Okay, some of the best swimmers in the world are making money. Hey, I’m all for it. In fact, Sandy and I worked hard toward that end way back when. But for most of us, swimming is something we do for other reasons. And, it’s just a game.
I always hated it when I heard coaches or parents telling swimmers who should have been DQed, but weren’t; “You got away with it.” What is being taught here? And, why? Where’s the satisfaction in a victory or a time that wasn’t played within the rules?
I like American Swimming Association Rules. (Obviously.) In ASA we have what we call “Integrity Rules,” one of which is a Self-Disqualification rule.
Yes, we have a referee who enforces the rules. But rule infractions get missed. In ASA events, if you are aware that you broke a rule, you are mandated to let the referee know that you need to be disqualified. The referee will see to it that you get disqualified.
Hey, you still got to play. You just messed up and couldn’t be counted among those who placed.
Of course, in a USA Swimming meet you may not be able to get yourself DQed. When we were first drafting ASA Rules, I tested the butterfly no-touch flip turn in a USA Swimming meet. I wanted to see how a fly flip turn would feel in a long course 100 fly in competition.
I flipped my turn and headed for home. Oh man, I liked it. I felt so much better on the second lap than I usually had with an open turn. The race felt so much more fluid. I had a good swim.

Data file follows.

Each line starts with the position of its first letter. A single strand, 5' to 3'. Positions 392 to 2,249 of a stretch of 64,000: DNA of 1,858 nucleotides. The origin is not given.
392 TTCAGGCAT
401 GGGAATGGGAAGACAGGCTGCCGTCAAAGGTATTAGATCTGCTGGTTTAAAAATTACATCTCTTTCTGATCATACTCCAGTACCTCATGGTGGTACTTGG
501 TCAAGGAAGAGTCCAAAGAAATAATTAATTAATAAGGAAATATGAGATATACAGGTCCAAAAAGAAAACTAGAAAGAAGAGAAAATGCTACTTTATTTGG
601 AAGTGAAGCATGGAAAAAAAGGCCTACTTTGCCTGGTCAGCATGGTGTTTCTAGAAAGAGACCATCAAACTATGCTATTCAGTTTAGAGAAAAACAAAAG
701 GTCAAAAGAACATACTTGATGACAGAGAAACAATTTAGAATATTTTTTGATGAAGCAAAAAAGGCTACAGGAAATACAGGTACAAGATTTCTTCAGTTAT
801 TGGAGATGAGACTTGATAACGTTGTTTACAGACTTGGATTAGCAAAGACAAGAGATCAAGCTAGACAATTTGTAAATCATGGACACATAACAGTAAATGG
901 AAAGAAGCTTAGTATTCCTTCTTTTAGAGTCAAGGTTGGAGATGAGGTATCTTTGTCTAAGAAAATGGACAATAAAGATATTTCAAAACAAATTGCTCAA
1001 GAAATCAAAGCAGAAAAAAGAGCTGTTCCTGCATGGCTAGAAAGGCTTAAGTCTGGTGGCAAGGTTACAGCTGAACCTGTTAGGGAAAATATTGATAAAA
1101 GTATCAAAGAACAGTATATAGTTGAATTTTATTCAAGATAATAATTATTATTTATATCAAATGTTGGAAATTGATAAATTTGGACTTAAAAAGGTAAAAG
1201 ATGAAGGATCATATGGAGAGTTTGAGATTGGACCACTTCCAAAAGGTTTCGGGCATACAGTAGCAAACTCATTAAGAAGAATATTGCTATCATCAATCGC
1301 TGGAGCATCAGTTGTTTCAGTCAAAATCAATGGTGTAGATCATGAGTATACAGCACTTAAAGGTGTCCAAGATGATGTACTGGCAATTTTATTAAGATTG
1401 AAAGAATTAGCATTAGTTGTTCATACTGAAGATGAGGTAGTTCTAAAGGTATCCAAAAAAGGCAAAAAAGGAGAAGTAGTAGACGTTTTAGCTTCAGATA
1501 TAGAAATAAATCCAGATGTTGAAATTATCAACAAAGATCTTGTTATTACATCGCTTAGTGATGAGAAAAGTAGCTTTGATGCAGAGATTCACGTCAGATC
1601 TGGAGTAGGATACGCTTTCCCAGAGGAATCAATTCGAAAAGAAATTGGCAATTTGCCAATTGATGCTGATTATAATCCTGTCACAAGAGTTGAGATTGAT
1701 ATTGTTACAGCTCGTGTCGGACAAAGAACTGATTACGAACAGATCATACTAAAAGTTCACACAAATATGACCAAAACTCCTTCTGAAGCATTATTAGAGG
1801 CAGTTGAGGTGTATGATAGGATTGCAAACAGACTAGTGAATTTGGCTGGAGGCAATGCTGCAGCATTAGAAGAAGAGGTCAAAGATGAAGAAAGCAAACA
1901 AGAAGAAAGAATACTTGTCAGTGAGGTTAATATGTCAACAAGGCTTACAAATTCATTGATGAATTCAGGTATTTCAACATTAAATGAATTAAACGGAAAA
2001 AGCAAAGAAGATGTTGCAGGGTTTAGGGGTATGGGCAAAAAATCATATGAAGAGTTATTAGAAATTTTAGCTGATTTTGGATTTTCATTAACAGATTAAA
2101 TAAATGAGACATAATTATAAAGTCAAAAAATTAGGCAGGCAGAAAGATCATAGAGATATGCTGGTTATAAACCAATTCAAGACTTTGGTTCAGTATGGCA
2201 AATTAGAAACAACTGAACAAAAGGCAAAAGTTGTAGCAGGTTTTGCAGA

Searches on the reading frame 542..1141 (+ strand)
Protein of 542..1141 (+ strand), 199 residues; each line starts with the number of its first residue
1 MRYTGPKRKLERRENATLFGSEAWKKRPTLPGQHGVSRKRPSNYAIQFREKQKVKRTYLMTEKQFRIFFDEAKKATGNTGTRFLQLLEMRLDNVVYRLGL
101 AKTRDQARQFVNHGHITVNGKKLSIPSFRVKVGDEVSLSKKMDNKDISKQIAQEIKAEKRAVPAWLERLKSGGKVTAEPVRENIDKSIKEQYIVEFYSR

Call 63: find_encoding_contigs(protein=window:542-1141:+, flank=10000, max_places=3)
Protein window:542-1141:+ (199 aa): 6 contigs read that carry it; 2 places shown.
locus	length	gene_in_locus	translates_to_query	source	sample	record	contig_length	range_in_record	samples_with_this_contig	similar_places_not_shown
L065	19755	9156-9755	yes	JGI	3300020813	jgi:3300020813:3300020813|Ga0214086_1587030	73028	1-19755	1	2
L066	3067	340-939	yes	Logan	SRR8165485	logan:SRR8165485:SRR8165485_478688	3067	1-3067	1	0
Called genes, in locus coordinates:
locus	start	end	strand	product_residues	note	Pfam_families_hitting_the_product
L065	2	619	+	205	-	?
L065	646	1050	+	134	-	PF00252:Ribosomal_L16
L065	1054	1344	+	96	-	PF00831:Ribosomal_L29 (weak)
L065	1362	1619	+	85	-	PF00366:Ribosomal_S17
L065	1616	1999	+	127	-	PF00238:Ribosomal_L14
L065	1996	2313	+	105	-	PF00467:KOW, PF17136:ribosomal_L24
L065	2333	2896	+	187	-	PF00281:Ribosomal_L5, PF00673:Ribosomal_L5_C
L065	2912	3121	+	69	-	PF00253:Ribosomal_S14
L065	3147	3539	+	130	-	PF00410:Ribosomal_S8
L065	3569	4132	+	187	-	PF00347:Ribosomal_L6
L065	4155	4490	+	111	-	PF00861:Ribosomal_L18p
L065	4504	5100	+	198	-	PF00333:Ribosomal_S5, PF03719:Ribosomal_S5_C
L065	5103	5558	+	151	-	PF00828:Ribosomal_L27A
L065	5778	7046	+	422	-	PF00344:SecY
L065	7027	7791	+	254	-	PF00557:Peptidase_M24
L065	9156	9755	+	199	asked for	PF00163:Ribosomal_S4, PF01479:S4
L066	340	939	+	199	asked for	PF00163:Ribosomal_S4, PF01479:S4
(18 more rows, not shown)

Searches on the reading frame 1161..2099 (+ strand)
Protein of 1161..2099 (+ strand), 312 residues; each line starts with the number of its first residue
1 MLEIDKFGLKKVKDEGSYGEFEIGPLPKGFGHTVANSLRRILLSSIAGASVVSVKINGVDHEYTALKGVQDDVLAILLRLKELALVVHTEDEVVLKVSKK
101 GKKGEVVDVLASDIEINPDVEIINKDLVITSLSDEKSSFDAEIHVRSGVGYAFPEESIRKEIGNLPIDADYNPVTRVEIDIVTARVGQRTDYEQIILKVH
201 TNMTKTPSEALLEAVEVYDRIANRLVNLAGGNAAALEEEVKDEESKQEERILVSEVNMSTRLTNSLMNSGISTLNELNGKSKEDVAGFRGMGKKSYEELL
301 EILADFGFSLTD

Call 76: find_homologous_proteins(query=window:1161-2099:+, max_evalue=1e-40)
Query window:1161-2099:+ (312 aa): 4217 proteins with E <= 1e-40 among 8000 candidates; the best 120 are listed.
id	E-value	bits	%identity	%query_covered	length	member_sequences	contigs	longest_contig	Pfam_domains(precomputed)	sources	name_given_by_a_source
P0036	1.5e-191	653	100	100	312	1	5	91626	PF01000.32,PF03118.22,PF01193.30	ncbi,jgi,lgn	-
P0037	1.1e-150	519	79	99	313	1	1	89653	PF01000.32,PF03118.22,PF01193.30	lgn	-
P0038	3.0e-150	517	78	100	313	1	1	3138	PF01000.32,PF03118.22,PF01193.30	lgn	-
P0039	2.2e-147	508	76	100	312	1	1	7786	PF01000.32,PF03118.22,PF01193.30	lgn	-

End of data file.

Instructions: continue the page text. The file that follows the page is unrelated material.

When I finished, I looked at the scoreboard expecting to see a DQ instead of a time for my lane. But, no. There was my time, posted with the rest of them.
So, I went over to the referee and told him that I didn’t touch the wall with my hands on the turn and that I needed to be disqualified. He told me that there was no DQ. Neither the turn judge, the stroke judge, nor he had called it. “Well,” I told him, “I flipped my turn and didn’t touch the wall at all with my hands. I need to be disqualified.” He shrugged and told me that it wasn’t called and it wasn’t confirmed, so I couldn’t be disqualified. “But I didn’t swim the race according to the rules,” I iterated. It didn’t matter. No matter how hard I tried, I couldn’t get myself disqualified.
There’s something wrong with that. It makes me want to go play a round of golf.